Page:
Q. On trips to France I have enjoyed many fine meals and have often wished that I had a way of unobtrusively photographing particularly fine dishes. My Maxxum 9000 with 28-85mm zoom lens would serve, but, even without flash, its bulk and shutter noise are conspicuous in elegant dining rooms.
It seems to me that the ideal combination would be one of the compact (non-SLR) automatics using 800 or 1600 speed color film without flash.
None of the comparative tests I have seen has specified all the factors important to such an undertaking, i.e., fast lens (e.g., f.2), close focus - 12 to 18 inches if possible (the wide- angle lenses usually standard on such cameras should give adequate coverage), and the ability to let the automatic exposure control make a relatively long exposure (e.g., 1/2 second) without automatically switching to flash.
What do you recommend?
A. I would not hesitate to use that Maxxum 9000. I certainly would not be concerned about shutter noise. Elegance and ambiance are fine, and I'm sure you pay a lot of money for them, but I can't believe that your hosts or fellow gourmets would object to your taking a few pictures. After all, isn't it flattering that you would want to preserve such memories? Warn the maitre d' what you're doing, and under the right circumstances he might even help.
As to the automatics: most of them can handle the super-fast films up to ISO 1600. None that I have tested or am aware of will focus down to 12 or 18 inches. The Pentax IQZoom, in its macro mode, will focus down to 24 inches. I have found that 24 inches does some remarkable closeups.
For your exposure, if you really feel it will be as slow as one-half second, you probably won't be able to hand hold it anyway. Using a tripod in these circumstances would be a little much even for me.
Remember that the color of light in the room will control the color of your food pictures. This could mean significant color distortion, especially with long exposures. Flash may well be your answer. FEEDBACK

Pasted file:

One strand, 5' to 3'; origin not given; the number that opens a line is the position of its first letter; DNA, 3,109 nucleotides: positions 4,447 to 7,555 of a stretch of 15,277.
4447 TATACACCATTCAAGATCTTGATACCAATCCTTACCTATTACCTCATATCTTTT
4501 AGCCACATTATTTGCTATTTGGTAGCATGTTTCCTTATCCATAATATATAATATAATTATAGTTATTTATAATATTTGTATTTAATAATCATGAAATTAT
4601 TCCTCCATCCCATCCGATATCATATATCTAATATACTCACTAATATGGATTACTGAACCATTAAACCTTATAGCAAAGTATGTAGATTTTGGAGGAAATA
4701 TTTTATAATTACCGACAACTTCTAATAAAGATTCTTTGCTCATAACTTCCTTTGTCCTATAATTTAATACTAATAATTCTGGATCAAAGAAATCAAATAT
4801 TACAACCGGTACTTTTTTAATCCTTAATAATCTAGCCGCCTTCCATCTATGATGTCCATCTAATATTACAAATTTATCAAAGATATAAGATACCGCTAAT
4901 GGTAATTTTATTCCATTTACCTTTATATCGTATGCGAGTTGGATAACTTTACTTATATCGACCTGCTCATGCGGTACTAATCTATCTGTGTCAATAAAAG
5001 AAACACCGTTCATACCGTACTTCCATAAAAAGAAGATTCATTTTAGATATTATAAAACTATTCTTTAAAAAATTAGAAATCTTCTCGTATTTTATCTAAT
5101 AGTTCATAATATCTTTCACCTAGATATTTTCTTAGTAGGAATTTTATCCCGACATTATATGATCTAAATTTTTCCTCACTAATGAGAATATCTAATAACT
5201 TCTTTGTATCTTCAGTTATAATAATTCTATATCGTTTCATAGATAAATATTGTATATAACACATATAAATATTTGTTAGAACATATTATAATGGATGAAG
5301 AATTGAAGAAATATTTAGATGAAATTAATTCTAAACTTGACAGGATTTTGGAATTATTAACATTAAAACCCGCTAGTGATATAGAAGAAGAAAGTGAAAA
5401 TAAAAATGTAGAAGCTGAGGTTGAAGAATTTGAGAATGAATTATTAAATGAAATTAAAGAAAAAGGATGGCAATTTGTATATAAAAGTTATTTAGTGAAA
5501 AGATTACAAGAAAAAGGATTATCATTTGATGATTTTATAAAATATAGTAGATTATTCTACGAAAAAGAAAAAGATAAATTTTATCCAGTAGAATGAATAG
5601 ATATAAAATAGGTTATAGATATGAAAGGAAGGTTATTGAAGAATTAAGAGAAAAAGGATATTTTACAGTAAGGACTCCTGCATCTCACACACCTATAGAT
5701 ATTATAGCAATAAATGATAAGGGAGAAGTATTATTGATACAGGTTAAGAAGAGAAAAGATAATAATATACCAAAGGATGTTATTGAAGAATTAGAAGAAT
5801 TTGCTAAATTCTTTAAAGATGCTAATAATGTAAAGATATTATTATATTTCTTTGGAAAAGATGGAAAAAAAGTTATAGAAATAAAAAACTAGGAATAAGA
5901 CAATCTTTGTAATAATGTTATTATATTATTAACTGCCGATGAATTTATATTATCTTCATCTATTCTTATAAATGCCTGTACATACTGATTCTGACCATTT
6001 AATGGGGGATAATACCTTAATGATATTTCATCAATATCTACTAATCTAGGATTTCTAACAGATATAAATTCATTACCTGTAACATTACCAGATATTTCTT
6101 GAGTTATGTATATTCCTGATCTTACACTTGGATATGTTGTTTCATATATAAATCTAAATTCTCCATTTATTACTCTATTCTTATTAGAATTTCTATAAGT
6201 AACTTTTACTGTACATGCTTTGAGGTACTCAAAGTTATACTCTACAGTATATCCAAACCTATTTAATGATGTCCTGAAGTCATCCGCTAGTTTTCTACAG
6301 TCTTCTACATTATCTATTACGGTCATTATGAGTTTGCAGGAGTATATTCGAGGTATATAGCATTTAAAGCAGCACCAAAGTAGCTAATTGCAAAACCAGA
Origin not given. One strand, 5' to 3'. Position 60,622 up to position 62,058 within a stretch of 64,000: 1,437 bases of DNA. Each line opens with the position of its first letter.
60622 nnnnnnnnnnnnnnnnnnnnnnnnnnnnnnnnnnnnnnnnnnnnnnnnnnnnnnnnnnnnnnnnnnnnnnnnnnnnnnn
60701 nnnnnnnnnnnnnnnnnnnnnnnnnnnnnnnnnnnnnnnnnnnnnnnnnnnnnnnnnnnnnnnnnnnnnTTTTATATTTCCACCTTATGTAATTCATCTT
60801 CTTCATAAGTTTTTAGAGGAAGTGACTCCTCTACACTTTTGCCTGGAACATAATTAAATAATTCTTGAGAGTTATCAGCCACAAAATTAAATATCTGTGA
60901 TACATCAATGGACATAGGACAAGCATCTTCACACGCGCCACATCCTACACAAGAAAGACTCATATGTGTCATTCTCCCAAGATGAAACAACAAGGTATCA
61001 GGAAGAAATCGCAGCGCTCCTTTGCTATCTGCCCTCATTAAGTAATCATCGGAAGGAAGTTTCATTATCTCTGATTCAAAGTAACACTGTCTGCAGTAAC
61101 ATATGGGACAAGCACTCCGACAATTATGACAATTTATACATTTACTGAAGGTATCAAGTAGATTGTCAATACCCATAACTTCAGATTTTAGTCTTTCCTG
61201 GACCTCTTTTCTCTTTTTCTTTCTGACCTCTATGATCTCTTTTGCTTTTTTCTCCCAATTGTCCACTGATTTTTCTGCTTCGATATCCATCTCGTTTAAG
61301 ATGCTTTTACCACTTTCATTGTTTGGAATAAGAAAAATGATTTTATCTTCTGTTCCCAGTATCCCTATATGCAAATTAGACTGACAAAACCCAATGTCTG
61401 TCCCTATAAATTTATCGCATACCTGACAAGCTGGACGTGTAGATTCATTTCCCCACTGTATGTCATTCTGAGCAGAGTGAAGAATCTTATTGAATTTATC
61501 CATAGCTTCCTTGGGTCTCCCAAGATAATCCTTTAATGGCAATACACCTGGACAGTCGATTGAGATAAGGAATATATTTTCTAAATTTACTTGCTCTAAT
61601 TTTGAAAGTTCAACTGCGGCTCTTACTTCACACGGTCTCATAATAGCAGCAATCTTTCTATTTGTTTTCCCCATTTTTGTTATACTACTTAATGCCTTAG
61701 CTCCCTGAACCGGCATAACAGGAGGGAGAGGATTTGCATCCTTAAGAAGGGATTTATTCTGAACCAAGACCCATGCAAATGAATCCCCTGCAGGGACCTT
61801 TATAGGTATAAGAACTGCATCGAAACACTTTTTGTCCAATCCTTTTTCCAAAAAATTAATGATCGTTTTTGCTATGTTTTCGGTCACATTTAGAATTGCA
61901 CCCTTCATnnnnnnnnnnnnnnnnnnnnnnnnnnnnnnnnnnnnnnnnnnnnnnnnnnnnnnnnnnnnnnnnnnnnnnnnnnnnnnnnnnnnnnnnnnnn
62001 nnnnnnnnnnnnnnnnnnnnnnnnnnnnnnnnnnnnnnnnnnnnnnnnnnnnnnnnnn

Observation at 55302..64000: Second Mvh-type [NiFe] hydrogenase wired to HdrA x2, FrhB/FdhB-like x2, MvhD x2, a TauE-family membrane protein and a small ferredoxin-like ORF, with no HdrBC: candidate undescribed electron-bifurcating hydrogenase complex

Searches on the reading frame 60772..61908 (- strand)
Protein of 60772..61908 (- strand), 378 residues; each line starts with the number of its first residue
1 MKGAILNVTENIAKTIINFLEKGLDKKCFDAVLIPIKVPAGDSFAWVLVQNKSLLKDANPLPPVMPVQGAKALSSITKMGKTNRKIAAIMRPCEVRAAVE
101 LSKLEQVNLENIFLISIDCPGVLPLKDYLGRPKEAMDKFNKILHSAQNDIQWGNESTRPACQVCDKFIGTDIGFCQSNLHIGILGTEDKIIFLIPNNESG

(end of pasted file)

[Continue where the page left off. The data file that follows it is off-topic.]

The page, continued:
About displaying those old, inherited photographs:
1. Try a loose-leaf binder with clear plastic pages such as those used to display graphs and charts.
2. I have used a company named DAY-TIMERS for the past four years. They have deluxe photo albums and binders and a wide assortment of poly, clear binders.
Their address is PO Box 2368, Allentown, PA 18001. Their 24-hour phone is 215/395-5884. They have a very complete catalogue. Bonnie Wilson Upper Marlboro
What is this no-glare plastic "glass" you referred to? Is there a name for this product, either generic or brand name? Can you get it in large sizes and cut it with the same kind of tools I use to cut hardware store acrylic? Where can I buy it or get more information? D. Mercer Arlington
I bought mine at Read Plastics in Rockville. They had a display rack with cut sizes up to 11x14.
I still shoot Super 8 movies because of the good quality. I like to photograph college bands and cheerleaders and travel by plane to the games. In going through airport security, I have my film hand inspected and let the camera go through the X-ray. It doesn't hurt the camera and I can remain relaxed knowing my film is safe. Hilliard Dean Washington
Realizing the interest in protecting photographic material, I send you my system. When I pass airport security, I have all of my film in a clear plastic bag for hand inspection. The rest of my gear goes through the X-ray machine with no ill effects. I use this whether I have three or four rolls or 40. Jim Smestead Chicago
The Silver Spring Camera Club is planning a series of workshops, field trips and other educational opportunities for the 1987-88 season.
Meetings are held on the first and third Thursday of each month and a competition is held at each meeting. Members study and critique each others' images. They plan a special workshop, called New Directions, at which they will study the photographs of well-known professionals and the most recent advances in photography, and plan special co-operative projects.
Call Norm Bernache, 935-5617, or Joyce Bayley, 384-9328.